By Dave Simpson
Cisco recently rounded out its Fibre Channel switch line with 20-port and 40-port MDS 9100 series fabric switches. Previously, the MDS 9216 was the company's low-end offering. However, the 9216 can be scaled from 16 to 32 or 48 ports and can handle multiple protocols and add-in line cards. In contrast, the 20-port 9120 and 40-port 9140 are fixed-configuration devices that support only Fibre Channel (1Gbps or 2Gbps).
The switches will compete primarily with Brocade's SilkWorm 3800 and McData's Sphereon 4500 fabric switches. Pricing will be determined by Cisco's OEMs. Hewlett-Packard, IBM, and EMC were expected to begin shipping the 9100 series switches this month.
Figure 1: Fabric-based LUN zoning can be used with, or in place of, array-based LUN zoning.
According to Tom Harrington, product manager for the MDS 9000 family, Cisco plans to differentiate its switches from competitors' primarily in the richness of the feature set. Almost all of the features available on Cisco's higher-end switches (such as its Fabric Manager software and support for
Virtual SANs, or VSANs) are included in the 9100 series, with the exception of multi-protocol support and services-oriented features available on add-in cards, such as IP storage services and support for virtualization and fabric-based applications.
The high-density (1U) 9100 series is targeted primarily at entry-level storage area network (SANs), "edge-to-core" connectivity into larger SANs, and at companies that are beginning to migrate from direct-attached storage configurations.
Cisco also announced the 1.2 version of its SAN-OS software, which works across the company's entire line of switches—including the 9100 series. The software is included at no additional cost. A number of the new features are security-related, including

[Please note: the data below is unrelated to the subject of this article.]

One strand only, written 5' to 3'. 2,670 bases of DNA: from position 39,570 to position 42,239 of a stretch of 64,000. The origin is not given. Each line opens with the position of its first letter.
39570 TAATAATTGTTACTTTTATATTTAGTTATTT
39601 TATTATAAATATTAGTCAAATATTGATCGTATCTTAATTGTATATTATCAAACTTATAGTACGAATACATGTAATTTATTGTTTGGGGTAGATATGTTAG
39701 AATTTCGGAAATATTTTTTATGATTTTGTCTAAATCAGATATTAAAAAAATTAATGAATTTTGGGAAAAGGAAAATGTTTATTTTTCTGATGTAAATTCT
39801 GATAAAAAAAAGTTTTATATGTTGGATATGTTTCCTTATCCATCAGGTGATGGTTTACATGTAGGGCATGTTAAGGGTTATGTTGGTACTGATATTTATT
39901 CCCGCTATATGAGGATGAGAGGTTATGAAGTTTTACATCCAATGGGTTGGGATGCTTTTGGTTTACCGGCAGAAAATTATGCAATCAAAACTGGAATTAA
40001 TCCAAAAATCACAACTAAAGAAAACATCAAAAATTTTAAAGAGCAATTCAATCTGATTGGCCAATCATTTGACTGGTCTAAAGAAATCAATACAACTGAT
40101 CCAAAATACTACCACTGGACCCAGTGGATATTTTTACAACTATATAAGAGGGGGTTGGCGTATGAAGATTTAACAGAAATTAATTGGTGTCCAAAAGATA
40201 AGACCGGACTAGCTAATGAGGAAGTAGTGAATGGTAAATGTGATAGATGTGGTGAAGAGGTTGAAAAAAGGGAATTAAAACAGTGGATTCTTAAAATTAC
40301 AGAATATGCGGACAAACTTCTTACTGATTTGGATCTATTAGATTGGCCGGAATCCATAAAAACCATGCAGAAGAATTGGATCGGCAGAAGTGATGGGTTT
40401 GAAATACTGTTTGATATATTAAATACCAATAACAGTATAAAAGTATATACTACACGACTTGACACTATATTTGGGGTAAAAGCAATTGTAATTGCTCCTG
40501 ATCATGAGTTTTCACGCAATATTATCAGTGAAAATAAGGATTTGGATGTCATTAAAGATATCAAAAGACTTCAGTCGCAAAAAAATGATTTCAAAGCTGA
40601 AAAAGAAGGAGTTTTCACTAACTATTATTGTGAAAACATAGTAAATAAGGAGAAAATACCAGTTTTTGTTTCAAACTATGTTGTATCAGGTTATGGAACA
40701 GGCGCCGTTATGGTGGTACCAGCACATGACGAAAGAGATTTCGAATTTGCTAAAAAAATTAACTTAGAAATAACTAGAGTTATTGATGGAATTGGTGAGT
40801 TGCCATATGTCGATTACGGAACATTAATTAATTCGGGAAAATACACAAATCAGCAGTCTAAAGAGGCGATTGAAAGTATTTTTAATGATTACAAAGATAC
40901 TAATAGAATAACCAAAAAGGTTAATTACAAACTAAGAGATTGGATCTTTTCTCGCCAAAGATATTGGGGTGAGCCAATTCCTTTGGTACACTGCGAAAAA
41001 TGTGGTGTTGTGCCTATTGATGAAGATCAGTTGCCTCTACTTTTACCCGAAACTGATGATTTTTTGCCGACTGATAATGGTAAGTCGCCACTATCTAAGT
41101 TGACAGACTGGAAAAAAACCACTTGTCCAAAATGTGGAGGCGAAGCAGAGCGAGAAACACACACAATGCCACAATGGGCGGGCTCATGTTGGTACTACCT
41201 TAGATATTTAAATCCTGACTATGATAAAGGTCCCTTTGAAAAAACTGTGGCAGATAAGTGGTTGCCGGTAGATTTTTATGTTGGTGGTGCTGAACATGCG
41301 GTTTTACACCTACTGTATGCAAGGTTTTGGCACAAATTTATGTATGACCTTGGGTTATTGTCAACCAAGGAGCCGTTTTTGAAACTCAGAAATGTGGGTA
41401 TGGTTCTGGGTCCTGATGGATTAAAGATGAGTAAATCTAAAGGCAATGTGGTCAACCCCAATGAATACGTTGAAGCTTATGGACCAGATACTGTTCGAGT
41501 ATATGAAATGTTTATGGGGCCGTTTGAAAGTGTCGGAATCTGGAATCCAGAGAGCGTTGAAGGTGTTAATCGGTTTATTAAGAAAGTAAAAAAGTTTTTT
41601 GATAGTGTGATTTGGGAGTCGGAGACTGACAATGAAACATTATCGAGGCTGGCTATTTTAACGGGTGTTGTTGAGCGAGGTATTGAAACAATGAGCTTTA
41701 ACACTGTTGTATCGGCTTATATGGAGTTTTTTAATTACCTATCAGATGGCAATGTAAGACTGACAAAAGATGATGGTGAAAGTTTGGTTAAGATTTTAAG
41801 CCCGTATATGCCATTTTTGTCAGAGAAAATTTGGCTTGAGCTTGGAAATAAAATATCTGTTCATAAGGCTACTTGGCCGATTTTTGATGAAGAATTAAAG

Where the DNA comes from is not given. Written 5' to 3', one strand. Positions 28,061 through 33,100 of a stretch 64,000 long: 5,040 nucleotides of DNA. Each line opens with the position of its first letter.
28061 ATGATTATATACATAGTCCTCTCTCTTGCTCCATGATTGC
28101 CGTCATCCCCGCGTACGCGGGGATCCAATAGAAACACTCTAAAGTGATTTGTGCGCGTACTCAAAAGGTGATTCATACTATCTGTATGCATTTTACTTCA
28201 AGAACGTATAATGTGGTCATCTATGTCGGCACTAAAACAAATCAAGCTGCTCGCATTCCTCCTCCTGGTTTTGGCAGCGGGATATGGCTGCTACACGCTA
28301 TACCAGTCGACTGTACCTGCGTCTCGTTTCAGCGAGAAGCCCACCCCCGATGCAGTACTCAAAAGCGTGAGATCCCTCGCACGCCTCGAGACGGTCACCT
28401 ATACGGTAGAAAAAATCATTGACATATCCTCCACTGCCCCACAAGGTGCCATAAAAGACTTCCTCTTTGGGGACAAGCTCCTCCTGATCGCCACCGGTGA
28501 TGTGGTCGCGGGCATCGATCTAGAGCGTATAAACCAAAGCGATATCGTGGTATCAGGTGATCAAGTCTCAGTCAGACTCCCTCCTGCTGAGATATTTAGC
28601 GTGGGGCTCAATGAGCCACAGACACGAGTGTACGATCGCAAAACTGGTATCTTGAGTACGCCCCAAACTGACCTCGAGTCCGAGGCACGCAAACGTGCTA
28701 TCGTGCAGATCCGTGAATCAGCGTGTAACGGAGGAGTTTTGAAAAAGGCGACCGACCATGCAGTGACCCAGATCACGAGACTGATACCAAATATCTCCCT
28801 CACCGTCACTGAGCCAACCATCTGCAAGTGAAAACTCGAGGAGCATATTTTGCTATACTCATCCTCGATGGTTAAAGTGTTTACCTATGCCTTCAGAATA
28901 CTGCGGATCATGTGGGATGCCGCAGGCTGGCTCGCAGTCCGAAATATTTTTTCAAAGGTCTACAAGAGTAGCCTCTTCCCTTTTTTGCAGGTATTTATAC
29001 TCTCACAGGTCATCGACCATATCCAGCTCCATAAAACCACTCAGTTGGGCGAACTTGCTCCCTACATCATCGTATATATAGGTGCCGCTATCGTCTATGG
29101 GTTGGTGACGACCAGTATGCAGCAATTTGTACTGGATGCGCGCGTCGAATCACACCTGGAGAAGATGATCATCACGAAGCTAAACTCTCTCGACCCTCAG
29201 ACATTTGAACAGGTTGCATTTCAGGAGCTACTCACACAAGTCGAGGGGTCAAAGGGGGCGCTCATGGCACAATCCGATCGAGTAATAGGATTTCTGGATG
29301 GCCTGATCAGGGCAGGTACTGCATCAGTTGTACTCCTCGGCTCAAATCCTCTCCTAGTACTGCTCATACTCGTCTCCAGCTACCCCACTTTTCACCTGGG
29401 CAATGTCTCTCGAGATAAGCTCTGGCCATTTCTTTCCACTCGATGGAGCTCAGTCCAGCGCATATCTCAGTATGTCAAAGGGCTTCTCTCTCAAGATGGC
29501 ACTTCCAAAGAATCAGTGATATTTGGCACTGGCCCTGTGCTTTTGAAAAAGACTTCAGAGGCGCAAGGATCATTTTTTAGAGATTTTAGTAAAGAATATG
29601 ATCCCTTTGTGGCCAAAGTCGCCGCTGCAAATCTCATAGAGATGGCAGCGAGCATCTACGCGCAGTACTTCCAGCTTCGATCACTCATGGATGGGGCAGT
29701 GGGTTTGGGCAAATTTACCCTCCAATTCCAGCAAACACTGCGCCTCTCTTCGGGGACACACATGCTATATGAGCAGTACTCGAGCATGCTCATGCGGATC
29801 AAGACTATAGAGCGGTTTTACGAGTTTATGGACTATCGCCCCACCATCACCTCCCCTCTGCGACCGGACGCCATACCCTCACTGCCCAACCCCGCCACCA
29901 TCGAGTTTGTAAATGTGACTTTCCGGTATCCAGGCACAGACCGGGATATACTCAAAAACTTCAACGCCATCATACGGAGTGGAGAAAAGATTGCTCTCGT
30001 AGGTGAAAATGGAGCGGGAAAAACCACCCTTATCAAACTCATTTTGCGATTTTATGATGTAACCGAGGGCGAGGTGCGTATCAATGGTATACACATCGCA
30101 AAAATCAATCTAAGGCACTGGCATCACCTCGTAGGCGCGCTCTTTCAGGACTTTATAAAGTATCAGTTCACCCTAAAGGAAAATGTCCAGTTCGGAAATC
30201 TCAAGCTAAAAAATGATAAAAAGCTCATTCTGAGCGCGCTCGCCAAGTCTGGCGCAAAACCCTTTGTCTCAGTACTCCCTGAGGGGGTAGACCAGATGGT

- Fabric-based LUN zoning (see Figure 1 on p. 10). Previously, the operating software supported only WWN and port zoning. Fabric-based LUN zoning can be used in place of, or in conjunction with, LUN zoning from disk array vendors or third-party software vendors and can be particularly advantageous in heterogeneous array environments.
- Support for read-only zones (see Figure 2), which enables a volume to be shared across different servers. Zoning is based on SCSI I/O type (read-only or read/write).
- Port-level security, which allows administrators to control which port(s) a server or storage device can connect to. Port-level security can also prevent SAN misconfigurations.
Another addition in SAN-OS 1.2 is support for "legacy switch interoperability mode," which allows MDS switches to interoperate with other vendors' switches without putting those devices in interoperability mode (which can require re-setting switches and fabrics). The qualification matrix for this feature will be determined by Cisco's OEMs (which the company now refers to as original storage manufacturers, or OSMs).
Figure 2: Read-only zones enable a volume to be shared across different application servers.
Other features introduced in SAN-OS 1.2 include VSAN-based roles (an access-control mechanism), and remote capability for Cisco's Switch Port Analyzer, called RSPAN.
The next release of SAN-OS, due by year-end, will have support for FICON. Cisco has licensed FICON control unit port (CUP) specifications from IBM.